by Marlee Walters


If you know me, you know I am a binary, analytical person. I don’t just like to feel things, I like to understand why, how it works, and everything about it. I approach my faith in a similar way. While faith is not something that has neat explanations or fits into a box, studying the Bible in a thorough way is an approach that has helped me grow and embrace the mysteriousness of it. The Bible is unlike any other book, but it can be studied like you would study a book. I majored in English in college - my degree is in studying books. Why I never applied this same study to the Bible, when it felt natural to me with other books, I don’t know. But I discovered How to Read the Bible for All Its Worth on the shelves at the Forefront office, and it has been a great introduction to studying the Bible in terms of its genres and historical and hermeneutical contexts. The book breaks down different types of writing in the Bible, with a chapter on studying the Epistles, the Gospels, the Old Testament narratives, and unique books like Psalms and Acts. It gives a brief historical context and refers to other historical scholarship. It also suggests ways to think about what you are reading that are deeper than “How is this for me?” referring to the “big picture” nature of the Bible as a whole and its Spirit-inspired essence.


I am an introvert. I am an introvert living in a world that often does not allow me the time and space I need to be alone and recharge. This year I got to attend the Orchard Group retreat, where Chris Travis of Everyday Christian Church in Inwood spoke about rest. Not only was I allowed to go for a walk by myself, but I was encouraged to do so. The principles Chris taught us about rest were drawn from Peter Scazerro’s Emotionally Healthy Spirituality, a book we’ve recommended before. Embracing the practice of rest and of Sabbath is difficult, but in being purposeful about it, I have grown. I find I have more time to spend with Seeking God’s Face in the morning, or reading another devotional, or just meditating and listening. I don’t actually have more hours in the day, but the feeling that I have to “schedule in” Sabbath is gone. It doesn’t even need to go on my priority to do list because it is so ingrained and important to my day-to-day life. Sabbath was created for people. [Chris taught on rest at Everyday last year and you can listen here. I really encourage you to do so.] [Rhesa also spoke on rest during our Theology Of____ series.]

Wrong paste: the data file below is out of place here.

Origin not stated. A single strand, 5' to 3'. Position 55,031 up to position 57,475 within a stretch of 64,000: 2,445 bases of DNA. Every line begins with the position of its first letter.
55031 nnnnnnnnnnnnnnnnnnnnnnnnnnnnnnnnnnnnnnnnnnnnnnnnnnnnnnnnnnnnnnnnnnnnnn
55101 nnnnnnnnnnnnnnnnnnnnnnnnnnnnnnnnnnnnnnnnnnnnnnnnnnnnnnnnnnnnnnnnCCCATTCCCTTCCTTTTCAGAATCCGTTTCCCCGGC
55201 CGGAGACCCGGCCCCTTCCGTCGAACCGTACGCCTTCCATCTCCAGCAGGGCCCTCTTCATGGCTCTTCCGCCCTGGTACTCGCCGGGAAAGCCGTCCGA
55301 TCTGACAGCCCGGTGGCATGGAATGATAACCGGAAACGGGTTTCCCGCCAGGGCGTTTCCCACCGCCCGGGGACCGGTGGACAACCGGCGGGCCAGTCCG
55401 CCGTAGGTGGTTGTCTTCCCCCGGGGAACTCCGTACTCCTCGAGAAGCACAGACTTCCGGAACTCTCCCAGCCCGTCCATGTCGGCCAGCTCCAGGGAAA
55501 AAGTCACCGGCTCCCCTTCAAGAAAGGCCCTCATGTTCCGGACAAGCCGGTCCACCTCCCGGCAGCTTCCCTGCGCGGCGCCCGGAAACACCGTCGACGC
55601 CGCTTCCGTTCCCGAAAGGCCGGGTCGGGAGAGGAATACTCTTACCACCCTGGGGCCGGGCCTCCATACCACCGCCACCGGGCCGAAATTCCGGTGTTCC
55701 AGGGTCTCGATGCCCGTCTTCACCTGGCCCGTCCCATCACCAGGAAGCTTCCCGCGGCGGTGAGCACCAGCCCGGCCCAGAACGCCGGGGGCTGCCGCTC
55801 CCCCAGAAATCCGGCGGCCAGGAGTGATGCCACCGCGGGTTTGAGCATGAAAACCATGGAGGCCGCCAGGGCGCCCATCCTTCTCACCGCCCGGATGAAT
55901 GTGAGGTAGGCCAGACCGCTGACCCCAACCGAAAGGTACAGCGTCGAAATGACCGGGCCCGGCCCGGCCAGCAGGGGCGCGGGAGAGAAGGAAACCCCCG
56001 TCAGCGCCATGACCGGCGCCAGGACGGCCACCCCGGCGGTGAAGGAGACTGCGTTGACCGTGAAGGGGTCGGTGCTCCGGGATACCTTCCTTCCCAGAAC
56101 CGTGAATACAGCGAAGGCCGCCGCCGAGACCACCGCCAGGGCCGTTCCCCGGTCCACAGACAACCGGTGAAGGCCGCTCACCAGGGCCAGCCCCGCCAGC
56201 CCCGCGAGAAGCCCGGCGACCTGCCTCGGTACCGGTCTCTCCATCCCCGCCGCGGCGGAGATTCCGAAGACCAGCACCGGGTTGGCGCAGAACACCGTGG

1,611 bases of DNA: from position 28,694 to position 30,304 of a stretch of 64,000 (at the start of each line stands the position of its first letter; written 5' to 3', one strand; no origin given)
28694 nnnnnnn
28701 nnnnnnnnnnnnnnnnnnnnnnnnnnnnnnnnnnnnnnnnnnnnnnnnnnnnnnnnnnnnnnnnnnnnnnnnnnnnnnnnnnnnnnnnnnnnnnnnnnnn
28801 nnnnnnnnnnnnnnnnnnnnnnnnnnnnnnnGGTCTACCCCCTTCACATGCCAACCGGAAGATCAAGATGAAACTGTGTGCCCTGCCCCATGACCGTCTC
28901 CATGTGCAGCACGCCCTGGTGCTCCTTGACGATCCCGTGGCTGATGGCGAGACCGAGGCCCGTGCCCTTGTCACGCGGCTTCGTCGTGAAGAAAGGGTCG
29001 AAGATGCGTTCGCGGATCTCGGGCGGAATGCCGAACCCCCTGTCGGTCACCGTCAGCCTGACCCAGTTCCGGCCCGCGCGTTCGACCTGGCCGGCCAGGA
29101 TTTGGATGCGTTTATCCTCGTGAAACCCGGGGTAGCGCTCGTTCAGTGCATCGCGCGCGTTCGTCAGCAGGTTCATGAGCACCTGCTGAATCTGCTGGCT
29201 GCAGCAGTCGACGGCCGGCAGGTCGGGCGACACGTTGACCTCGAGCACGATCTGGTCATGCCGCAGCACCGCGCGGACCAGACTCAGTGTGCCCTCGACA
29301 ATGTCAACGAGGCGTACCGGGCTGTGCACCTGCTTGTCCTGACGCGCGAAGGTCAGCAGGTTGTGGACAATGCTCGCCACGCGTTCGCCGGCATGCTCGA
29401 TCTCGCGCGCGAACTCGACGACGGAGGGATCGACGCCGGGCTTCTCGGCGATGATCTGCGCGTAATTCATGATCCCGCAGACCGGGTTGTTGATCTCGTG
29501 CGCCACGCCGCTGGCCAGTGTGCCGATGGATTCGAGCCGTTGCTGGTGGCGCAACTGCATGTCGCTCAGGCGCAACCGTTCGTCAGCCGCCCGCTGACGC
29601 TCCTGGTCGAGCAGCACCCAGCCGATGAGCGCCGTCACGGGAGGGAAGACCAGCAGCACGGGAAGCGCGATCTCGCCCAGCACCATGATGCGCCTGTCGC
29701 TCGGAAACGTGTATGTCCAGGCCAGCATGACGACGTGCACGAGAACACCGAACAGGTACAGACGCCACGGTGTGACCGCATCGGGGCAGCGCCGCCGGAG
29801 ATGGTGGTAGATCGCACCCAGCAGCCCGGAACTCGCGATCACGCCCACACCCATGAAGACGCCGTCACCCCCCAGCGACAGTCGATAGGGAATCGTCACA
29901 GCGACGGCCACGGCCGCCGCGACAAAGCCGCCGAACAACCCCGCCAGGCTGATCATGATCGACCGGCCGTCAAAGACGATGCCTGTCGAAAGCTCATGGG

In a blog format it’s easier to just give you a list of books I’ve read this year that were impactful. Unfortunately, I haven’t had much time to read books this year - I started grad school. (See: previous paragraph on rest.) I also started working for Forefront. Previous to being on staff, I was involved with Kidstuf as a volunteer and as a part of a small group. In my new role as a staff member, I’ve been spending a lot of time with these guys:


Having conversations, especially with the team in Manhattan, has had a huge impact on me and my faith. Honest faith conversations were not part of the previous churches I attended, and at Forefront I’ve found acceptance, challenge, and support. This community has helped me to grow more than any single book I’ve read this year. So how do I outlink this one? Get involved in a small group, a guild, or a ministry team. Open yourself up to deeper relationships and conversations within those groups. This is a great community to grow in your faith within.